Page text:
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the N E W E N G L A N D COLLEGE o
Graduate Degree Programs MASTER OF SCIENCE IN VISION SCIENCE
OD/MS Dual Degrees Stand-alone MS Degree O D / P h D D UA L D E G R E E S
with Boston University
Graduat e D e g re e P ro g ra m s Students accepted into the graduate programs receive a broad background in vision science and strong training in research. These programs will provide graduates with enhanced career opportunities. Candidates develop skills that enable them to contribute new knowledge to the field, help them assess new scientific developments relevant to optometry and vision science, and enable them to be more competitive for residencies and academic or industry positions following graduation. The graduates of these programs have the potential to become intellectual leaders in the profession.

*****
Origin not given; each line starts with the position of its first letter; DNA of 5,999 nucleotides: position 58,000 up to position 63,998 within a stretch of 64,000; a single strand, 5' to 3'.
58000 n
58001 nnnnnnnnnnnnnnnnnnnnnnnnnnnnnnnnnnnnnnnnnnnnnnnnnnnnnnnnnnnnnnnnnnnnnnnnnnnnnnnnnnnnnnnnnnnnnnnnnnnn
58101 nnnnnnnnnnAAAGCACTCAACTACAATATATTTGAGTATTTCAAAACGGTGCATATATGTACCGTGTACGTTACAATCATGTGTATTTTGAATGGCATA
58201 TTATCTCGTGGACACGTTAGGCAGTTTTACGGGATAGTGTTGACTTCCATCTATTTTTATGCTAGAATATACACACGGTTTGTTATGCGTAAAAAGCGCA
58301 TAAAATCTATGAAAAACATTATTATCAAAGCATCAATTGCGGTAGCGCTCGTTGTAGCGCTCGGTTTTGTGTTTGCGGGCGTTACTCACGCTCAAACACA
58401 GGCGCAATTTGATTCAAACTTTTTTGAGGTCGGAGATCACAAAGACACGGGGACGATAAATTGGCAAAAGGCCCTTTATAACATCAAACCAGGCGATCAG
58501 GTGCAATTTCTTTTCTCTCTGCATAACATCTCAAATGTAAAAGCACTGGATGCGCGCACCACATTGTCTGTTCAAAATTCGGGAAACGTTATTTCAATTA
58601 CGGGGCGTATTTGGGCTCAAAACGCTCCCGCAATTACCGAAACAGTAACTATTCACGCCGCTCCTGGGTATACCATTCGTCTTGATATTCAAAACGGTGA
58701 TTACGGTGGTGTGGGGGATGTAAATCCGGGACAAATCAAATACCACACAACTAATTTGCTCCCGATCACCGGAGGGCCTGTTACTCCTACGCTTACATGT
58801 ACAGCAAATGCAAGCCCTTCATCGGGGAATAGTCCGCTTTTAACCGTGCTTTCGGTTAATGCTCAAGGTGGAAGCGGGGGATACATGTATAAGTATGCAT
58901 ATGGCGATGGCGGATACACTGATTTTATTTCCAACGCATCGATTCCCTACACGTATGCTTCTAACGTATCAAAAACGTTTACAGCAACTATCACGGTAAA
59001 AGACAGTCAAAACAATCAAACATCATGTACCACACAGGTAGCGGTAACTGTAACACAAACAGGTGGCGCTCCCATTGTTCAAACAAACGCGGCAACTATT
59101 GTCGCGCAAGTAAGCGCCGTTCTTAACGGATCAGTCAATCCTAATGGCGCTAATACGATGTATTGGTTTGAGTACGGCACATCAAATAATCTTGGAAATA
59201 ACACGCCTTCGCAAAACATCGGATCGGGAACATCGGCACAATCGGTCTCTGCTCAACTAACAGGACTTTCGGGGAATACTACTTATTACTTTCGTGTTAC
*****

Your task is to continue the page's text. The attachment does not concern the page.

MASTER OF SCIENCE IN VISION SCIENCE
The New England College of Optometry offers a graduate program leading to a Master of Science (MS) in Vision Science degree. This program is available to qualified students (especially optometrists) who are interested in performing original research in vision science. There are two ways to earn this degree:
• OD/MS Dual Degrees Designed for optometry students who wish to
earn an MS degree while studying for the Doctor of Optometry degree. The MS degree in the dual degree program is available at no additional cost to qualified students who are enrolled in the College’s OD degree program.
• Stand-alone MS Degree Designed for candidates who wish to earn an MS degree without enrolling in the College’s OD degree program. Qualified candidates must have a college-level background in science or a professional degree. This is a single, tuition-based graduate degree program.